OIL PRICE OUTLOOK: SLIGHTLY BULLISH
- Oil prices plunge on recession fears and reach their lowest level in nearly a month, but the sell-off appears overdone
- Despite the large drop over this past week, tight energy markets, amid structural supply and demand imbalances, create a constructive backdrop for WTI and Brent
- In terms of technical analysis, WTI is hovering above a major rising trendline, extended off the December 2021 lows. If this support holds, prices could rebound in the near-term
After a strong performance earlier this month, oil prices sold off violently this week, falling sharply along with risk assets including stocks. Heading into the long U.S. weekend (Juneteenth holiday observed on Monday), the West Texas Intermediate (WTI) benchmark was down more than 10% to $$107.7 per barrel for the entire week, its lowest level in nearly a month, weighed down by recession fears. The S&P 500, for its part, was on track to lose about 5% over the same period, though downside pressure abated Friday for the equity index.
Investors are growing increasingly worried that the Federal Reserve’s aggressive hiking cycle aimed at curbing inflation, which is running at the fastest pace since 1981, will lead the U.S. economy to a hard landing, a scenario that could significantly undermine demand for commodities.
This past Wednesday, the Federal Reserve raised borrowing costs by three-quarters of a percentage point to 1.50-1.75% and signaled that it will deliver another 150 basis points of tightening this year, a move that will push the federal funds rate above the neutral and into restrictive territory. Restrictive monetary policy at a time of slowing activity will become a further drag on gross domestic product (GDP), increasing the likelihood of a downturn in the world’s largest economy.
Despite rising growth headwinds, oil maintains a constructive outlook. For instance, even if energy consumption were to cool on the back of demand destruction, extremely tight markets and structural shortages should cap the downside.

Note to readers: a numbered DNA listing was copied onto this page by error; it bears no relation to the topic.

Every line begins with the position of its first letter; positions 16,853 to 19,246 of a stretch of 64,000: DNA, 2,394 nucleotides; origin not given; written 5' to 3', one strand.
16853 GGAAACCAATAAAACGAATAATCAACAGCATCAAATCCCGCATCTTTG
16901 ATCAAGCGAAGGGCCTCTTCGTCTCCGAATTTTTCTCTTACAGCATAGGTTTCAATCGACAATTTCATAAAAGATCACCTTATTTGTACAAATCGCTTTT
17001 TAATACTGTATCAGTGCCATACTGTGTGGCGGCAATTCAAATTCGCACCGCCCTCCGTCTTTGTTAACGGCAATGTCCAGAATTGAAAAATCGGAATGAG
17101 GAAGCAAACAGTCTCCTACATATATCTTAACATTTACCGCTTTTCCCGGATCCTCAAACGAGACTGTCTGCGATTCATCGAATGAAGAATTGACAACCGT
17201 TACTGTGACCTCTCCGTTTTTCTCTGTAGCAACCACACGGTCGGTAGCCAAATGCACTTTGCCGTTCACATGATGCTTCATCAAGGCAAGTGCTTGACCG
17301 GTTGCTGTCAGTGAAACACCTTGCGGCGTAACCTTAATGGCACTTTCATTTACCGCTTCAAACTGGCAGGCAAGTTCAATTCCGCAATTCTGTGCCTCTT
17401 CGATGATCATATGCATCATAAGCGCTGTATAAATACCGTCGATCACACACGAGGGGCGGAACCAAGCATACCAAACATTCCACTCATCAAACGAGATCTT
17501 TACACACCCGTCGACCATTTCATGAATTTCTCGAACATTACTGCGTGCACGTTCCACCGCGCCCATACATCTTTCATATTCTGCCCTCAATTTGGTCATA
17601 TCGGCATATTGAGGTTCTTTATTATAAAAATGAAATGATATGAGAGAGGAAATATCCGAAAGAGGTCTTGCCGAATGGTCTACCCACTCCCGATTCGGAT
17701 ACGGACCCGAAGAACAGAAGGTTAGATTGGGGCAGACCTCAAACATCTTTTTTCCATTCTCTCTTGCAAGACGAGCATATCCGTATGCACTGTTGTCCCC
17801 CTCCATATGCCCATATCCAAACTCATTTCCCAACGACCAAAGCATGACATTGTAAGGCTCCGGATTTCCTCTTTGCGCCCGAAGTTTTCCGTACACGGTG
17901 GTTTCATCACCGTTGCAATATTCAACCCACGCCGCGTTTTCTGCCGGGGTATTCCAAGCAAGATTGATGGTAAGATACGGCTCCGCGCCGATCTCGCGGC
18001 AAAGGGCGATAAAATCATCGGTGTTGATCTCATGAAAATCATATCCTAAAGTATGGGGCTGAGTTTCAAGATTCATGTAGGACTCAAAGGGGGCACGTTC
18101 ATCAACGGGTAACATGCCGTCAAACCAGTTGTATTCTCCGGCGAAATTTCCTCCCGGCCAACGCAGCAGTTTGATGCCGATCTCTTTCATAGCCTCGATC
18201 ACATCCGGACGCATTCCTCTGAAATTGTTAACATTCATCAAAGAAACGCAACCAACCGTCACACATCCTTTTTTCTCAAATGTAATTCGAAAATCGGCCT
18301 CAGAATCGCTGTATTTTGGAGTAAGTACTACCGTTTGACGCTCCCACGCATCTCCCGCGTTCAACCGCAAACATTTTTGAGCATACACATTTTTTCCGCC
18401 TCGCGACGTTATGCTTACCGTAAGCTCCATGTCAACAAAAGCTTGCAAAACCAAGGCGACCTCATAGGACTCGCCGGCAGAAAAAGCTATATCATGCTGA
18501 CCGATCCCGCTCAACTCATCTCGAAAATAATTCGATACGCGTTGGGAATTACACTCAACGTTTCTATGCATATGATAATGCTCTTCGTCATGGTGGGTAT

Focusing on other catalysts, China is likely to ramp crude imports heading into the second half of the year as mobility improves following the recent COVID-19 induced lockdowns. In addition, Russian oil exports are likely to decline in the wake of the European Union phased-in embargo, further exacerbating supply and demand imbalances worldwide. It is true that President Putin’s government may redirect energy flows to more friendly countries, such as India and China, but logistical constraints mean that some barrels will be displaced for good, at least in a near-term horizon.
For the reasons mentioned above, the weakness in oil seen in recent days may be temporary and overdone, suggesting that there could be a short-term rebound once the extreme fear dissipates and traders recalibrate their medium-term expectations.
OIL TECHNICAL ANALYSIS
After this week’s brutal sell-off, oil (WTI Futures) is hovering slightly above a major rising trendline extended off the December 2021 lows, now crossing the $106.50 area. In case of a test, this line, which has guided prices higher impeccably since late last year, may act as strong support, paving the way for a technical rebound in the near-term off of those levels. If the bullish reversal scenario plays out in the coming days, initial resistance appears around the 50-day simple moving average, followed by the $112.00 zone. On further strength, the focus shifts to $116.50.
On the flip side, if sellers maintain control of the market and WTI ultimately breaks below $106.50 in a decisive fashion, we could see a retreat towards $104.50, the 38.2% Fibonacci retracement of the December 2021/March 2022 rally. Should this floor be breached, selling activity could intensify, exposing the $96.50 area, the 50% Fib retracement of the move discussed before.
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—Written by Diego Colman, Market Strategist for DailyFX
DailyFX provides forex news and technical analysis on the trends that influence the global currency markets.